There are many career options available to you with a Juris Doctor degree. After you pass the bar exam, a law degree can open the door to a wide range of interesting career opportunities, including a corporate law or transactional law practice, a civil litigation law practice, or a criminal law practice. Among many other options, the Juris Doctor degree prepares you for a career in private practice, as a sole practitioner or in a law firm, in a business as in-house counsel, or as a mediator or arbitrator.

Happy attorney ready to pursue her legal career after law school

Transactional lawyers provide legal advice to clients entering into a wide range of business deals involving sales and leasing transactions, real estate deals, trade secret agreements, and employment contracts, to name just a few. Transactional lawyers will often not only negotiate on behalf of clients in order to make the deal, but will also draft the relevant documents to memorialize the parties’ agreement. Transactional lawyers also assist clients with formation of business entities such as corporations, partnerships, and LLCs. Corporate lawyers also help clients file required documents with government agencies as required for their particular business.

Some corporate lawyers are employed by businesses directly as in-house counsel. Often these in-house counsel hire outside lawyers for some purposes, and conduct representation of the business within the corporation for other purposes, often working closely with human resources and corporate executives. In-house lawyers typically work on varied matters including litigation, business transactions, corporate compliance and internal investigations, all for one business client. Corporate compliance involves advising a corporate client regarding regulatory requirements and also designing and implementing programs to assure that the employees comply with a wide range of laws involving everything from banking regulations to the Foreign Corrupt Practices Act. Internal investigations, which can be triggered by government inquiries or by whistleblowers, are designed to uncover and address wrongdoing by corporate employees at all levels.

Career options in the litigation area of the law are wide-ranging as well. Litigators or trial attorneys typically represent clients who are suing in court or defending against a lawsuit, whether in state or federal court. Litigation attorneys appear in court and argue on behalf of their clients at trials or preliminary pretrial motions. These attorneys analyze documents and question witnesses to determine the merits of a client’s claims or defenses in a lawsuit. They summarize their client’s arguments for presentation in court, and appear in court to make oral arguments before a judge. Many times, cases are mediated through meetings with a neutral party to resolve the dispute without trial. Often today cases are arbitrated before a private arbitrator, rather than being presented in court before a judge. Because of this, not all cases are handled through the judicial system. In addition, many attorneys are able to settle cases on behalf of their clients without going to trial. Ultimately, some cases do not settle and are resolved through a trial in court, where the lawyers present witnesses and argue on behalf of their clients to a judge or jury.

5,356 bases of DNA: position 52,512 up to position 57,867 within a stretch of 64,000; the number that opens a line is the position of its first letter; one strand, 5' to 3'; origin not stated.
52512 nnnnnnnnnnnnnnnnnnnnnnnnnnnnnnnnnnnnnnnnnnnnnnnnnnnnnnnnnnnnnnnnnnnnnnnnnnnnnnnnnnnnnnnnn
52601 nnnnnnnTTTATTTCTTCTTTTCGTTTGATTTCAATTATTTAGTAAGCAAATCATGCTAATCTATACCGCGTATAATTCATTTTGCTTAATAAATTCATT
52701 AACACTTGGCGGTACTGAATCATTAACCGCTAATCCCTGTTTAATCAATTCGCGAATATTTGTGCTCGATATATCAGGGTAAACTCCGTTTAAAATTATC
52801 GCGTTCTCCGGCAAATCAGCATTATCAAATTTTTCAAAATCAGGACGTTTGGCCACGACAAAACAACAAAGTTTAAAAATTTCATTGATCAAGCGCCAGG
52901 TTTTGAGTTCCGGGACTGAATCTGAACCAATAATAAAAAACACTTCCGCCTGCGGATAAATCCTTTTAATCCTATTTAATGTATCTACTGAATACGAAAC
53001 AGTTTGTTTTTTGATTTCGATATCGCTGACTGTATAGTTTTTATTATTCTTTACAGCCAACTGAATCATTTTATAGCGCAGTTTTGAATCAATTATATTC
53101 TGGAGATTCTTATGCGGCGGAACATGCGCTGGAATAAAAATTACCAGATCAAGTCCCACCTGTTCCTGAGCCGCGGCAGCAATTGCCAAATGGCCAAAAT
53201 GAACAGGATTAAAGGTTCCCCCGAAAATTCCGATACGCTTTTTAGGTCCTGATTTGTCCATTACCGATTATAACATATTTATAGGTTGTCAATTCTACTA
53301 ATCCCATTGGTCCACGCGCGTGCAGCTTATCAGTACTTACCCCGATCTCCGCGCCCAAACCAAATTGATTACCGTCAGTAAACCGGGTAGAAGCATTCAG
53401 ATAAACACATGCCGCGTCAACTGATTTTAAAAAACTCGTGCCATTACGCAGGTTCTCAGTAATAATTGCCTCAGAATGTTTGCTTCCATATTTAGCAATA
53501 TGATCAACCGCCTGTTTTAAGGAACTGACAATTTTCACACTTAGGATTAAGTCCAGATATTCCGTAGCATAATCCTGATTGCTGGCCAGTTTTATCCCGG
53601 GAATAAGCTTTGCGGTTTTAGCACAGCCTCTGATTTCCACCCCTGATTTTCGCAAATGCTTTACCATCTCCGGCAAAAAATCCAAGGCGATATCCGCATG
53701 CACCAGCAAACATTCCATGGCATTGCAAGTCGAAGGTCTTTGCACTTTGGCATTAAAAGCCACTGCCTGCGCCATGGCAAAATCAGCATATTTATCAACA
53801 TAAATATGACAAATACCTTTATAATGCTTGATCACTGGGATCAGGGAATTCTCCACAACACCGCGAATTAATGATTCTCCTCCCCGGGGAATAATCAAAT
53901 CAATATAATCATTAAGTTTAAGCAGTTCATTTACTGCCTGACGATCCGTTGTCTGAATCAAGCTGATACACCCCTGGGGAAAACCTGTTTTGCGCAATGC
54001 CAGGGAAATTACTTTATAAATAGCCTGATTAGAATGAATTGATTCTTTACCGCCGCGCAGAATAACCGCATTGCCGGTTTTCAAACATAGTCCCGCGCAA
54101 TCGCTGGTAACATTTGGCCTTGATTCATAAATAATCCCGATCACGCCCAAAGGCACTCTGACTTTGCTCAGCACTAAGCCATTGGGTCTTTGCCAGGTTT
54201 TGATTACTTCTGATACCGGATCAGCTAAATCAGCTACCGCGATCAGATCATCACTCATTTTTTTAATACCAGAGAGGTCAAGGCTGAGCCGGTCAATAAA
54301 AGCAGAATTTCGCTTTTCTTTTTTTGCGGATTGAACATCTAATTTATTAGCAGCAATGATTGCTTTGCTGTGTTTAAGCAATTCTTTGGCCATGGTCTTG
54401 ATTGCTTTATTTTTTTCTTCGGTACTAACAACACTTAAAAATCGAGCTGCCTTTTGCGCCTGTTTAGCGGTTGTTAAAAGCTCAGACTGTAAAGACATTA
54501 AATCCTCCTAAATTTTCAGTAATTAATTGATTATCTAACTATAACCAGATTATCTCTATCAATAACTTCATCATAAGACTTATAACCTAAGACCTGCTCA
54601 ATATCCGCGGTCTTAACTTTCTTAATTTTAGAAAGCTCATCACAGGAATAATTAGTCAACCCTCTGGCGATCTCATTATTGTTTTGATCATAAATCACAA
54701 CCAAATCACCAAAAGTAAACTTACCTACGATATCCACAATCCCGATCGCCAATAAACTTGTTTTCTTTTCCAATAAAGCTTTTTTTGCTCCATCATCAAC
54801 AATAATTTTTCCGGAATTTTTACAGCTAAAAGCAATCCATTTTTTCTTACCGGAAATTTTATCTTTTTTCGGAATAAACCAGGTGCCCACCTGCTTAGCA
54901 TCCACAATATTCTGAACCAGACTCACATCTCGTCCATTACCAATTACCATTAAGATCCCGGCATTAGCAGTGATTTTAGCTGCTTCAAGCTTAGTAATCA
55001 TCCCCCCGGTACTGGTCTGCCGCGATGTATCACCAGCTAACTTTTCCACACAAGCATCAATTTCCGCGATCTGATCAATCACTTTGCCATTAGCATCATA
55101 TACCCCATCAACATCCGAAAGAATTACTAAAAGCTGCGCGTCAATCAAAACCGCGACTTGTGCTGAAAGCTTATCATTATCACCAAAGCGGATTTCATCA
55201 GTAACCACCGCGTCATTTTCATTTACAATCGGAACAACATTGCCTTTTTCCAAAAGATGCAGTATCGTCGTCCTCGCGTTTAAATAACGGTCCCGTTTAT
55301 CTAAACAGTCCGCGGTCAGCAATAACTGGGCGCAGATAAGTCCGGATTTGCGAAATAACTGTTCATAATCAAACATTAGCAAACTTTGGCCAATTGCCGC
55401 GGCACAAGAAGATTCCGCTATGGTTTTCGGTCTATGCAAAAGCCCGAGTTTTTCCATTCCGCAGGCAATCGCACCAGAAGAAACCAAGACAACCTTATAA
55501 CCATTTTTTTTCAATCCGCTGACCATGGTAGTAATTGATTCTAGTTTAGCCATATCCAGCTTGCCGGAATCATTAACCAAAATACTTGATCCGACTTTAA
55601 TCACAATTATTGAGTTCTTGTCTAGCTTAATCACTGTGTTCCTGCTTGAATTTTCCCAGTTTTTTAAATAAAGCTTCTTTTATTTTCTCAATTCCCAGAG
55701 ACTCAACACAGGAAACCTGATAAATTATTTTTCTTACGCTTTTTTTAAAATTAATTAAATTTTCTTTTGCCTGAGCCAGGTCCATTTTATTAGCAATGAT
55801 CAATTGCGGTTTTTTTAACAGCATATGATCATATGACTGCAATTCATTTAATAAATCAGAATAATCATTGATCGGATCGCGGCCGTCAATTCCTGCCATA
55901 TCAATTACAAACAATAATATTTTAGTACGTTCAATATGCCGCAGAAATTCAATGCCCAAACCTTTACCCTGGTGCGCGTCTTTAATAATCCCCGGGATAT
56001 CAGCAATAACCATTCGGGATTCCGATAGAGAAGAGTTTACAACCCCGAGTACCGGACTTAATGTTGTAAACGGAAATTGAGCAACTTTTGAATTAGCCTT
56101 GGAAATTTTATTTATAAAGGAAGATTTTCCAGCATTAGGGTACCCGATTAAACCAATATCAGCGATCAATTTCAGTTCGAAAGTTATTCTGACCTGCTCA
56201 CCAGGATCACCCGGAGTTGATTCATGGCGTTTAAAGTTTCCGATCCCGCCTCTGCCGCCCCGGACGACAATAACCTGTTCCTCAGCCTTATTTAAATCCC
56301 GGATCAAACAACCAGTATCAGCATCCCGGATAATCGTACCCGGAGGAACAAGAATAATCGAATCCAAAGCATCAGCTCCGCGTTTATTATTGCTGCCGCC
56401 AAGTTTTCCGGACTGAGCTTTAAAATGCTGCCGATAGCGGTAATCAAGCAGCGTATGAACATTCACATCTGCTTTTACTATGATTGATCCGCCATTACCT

Litigation can cover many different areas of the law in which parties have legal disputes, including everything from contract law, to employment, to medical malpractice, to intellectual property, and many others as well. With each case, the lawyer must master not only the skills required to be an effective advocate for the client in court, but also the substantive area of law involved. Some substantive areas of law are handled exclusively in the federal court system, including bankruptcy on behalf of debtors or creditors, or patent law litigation. Other areas of law, such as family law, are handled in the state courts. Many lawyers specialize in a particular area of the law.

Criminal law involves both the prosecution of criminal conduct on behalf of the government and the legal defense of those charged with crimes. Quality representation of both the state and of criminal defendants is very important in our system of justice. The representation of the state or federal government in connection with prosecution of criminal cases involves working with law enforcement in connection with the investigation and prosecution of crimes. Prosecutors also represent the government before the grand jury or at preliminary hearings and at trial. Criminal defense lawyers protect their clients’ important constitutional rights in this process. Criminal lawyers present their clients’ cases in court, including presentation of evidence and questioning of witnesses, often before a jury.

These are just some of the many legal career paths that are open to those who earn the Juris Doctor degree. To get started, contact us to learn more about St. Francis School of Law.